The whimsical 1980's TV show set in the 1960's, The Wonder Years, will finally be released on DVD for the first time ever, in its entirety, StarVista Entertainment/Time Life announced today.
The Wonder Years which won multiple Emmy Awards and a Golden Globe was shown in South Africa on TV4 and continued on CCTV when the channel name changed.
CCTV however - although the same channel - but then with a newly aligned focus to cater for a black viewership - ended The Wonder Years shortly after and South African viewers never saw the show's conclusion on public television.
M-Net eventually took The Wonder Years over and did it justice, by starting over and showing it daily until the end of the series during its then Open Time window.
The Wonder Years also went to DStv when The Wonder Years was broadcast on the original Series Channel (which eventually became M-Net Series, and which is now three different channels) for South Africa viewers.
StarVista Entertainment/Time Life is now planning a deluxe version of The Wonder Years with Fred Savage, Danica McKellar, Dan Lauria, Alley Mills, Jason Hervey, Olivia d'Abo, Josh Saviano and Daniel Stern - complete with Joe Cocker's unforgettable theme song rendition of the Beatles' "With a Little Help from My Friends" as it is painstakingly securing the rights for every song in the show.
Why The Wonder Years didn't go to DVD yet is because the show was produced in the 80s before DVD disks and box sets as a revenue stream for TV shows existed on Hollywood's radar.
Nowadays DVD rights for things like music are automatically incorporated and part of contracts when shows are commissioned, but for earlier and older TV shows it has to be individually sourced and acquired as separate contracts.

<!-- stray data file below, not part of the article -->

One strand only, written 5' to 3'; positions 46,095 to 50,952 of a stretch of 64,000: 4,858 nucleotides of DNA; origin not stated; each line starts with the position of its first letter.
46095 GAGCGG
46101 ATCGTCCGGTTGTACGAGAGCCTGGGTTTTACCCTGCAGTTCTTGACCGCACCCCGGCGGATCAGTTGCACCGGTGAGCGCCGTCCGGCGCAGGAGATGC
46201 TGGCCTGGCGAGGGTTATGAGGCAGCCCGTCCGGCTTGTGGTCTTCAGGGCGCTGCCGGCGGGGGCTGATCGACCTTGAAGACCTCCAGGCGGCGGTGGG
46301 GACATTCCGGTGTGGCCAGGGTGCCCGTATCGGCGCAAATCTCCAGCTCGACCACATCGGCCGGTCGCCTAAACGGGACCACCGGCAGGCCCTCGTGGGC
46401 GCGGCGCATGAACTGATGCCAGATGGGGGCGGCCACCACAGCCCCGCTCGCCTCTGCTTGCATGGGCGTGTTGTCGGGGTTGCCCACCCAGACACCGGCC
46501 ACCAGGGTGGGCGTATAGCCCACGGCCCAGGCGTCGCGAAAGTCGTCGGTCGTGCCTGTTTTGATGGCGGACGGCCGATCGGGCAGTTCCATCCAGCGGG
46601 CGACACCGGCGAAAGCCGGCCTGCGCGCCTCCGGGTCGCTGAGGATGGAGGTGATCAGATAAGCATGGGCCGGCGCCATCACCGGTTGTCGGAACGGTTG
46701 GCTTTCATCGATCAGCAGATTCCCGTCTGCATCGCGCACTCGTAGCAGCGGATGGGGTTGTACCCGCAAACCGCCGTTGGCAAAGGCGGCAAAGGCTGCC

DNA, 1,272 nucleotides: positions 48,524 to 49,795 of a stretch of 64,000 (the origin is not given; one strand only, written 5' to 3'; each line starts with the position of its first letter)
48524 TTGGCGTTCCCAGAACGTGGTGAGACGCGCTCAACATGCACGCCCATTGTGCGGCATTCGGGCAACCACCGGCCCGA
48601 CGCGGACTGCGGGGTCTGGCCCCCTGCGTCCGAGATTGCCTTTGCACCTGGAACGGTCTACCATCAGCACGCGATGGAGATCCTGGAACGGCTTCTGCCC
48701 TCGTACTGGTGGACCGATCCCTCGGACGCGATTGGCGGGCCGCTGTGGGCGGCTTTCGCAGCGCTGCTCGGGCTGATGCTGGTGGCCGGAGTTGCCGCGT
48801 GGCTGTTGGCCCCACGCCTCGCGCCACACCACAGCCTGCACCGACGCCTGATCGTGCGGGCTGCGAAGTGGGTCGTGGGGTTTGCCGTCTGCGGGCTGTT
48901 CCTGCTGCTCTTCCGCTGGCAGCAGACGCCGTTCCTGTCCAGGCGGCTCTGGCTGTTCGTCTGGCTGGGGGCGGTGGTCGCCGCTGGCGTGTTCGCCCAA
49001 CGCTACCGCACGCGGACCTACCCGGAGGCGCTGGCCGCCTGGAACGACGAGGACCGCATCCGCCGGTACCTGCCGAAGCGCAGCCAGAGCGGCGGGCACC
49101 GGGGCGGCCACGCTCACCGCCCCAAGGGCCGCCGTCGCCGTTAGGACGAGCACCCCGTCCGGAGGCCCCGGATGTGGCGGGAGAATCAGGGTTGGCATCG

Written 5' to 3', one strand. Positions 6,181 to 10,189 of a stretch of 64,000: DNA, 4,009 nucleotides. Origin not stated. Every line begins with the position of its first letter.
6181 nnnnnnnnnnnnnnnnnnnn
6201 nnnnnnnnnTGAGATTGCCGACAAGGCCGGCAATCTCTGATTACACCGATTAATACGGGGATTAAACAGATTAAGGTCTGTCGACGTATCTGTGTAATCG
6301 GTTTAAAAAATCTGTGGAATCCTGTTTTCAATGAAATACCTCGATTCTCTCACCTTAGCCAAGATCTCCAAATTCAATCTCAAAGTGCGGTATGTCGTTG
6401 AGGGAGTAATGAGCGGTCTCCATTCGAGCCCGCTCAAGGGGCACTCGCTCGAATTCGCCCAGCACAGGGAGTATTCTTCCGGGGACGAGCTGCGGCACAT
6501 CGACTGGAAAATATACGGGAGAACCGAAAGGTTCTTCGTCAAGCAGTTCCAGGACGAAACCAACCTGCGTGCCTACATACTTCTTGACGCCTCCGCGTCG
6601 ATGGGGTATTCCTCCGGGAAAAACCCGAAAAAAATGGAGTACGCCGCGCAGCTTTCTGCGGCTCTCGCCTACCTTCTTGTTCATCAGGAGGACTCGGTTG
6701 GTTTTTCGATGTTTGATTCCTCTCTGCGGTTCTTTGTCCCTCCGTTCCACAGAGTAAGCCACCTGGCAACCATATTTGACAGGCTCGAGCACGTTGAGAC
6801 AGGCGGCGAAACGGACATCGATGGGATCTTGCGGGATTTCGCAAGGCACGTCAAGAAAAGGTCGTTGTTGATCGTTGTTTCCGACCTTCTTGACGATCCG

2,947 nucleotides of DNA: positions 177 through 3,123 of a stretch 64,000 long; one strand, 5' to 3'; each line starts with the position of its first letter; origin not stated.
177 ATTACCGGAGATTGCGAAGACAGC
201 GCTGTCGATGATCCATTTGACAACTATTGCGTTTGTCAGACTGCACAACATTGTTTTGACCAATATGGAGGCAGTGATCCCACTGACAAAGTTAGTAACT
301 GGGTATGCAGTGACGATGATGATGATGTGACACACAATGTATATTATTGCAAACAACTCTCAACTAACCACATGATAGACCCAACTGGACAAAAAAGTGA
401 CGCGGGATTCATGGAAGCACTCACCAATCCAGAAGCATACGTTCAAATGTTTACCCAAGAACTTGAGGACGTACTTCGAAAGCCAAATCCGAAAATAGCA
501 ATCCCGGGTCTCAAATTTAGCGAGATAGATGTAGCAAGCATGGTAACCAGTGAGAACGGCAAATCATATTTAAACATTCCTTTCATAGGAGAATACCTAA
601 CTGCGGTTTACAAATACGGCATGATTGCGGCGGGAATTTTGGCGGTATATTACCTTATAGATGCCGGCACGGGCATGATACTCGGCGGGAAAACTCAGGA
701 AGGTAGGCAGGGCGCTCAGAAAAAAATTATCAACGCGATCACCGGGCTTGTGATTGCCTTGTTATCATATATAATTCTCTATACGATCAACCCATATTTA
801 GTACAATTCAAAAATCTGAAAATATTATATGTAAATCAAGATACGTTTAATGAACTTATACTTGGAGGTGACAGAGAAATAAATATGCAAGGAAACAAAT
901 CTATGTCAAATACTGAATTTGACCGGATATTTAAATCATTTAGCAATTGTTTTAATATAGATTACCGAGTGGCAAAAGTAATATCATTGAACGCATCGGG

For a show like The Wonder Years, filled to the brim with music - sounds and iconic songs which are intrinsically linked to the creative work of each episode and which can't be stripped out without completely altering an episode's original character and tonality - acquiring the music licensing rights has seemed not just a laborious, but basically impossible task.
The additional cost of the work, as well as the new payment for rights, also make something like The Wonder Years almost too expensive.
Which it why it and other DVD box sets of older shows where there's a dispute over rights, too many rights to be cleared, defunct studios and uncertainty of who owns the original work, or other too difficult issues have seen beloved TV shows not making it to disk.
"As we've done with many other classic TV shows, the series will be treated with the care and attention it fully deserves after all these years, with deluxe packaging, robust extras and a lot more. We're really big fans of the series, too," says Jeffrey Peisch, the senior vice president for entertainment programming and marketing for StarVista Entertainment/Time Life in a statement.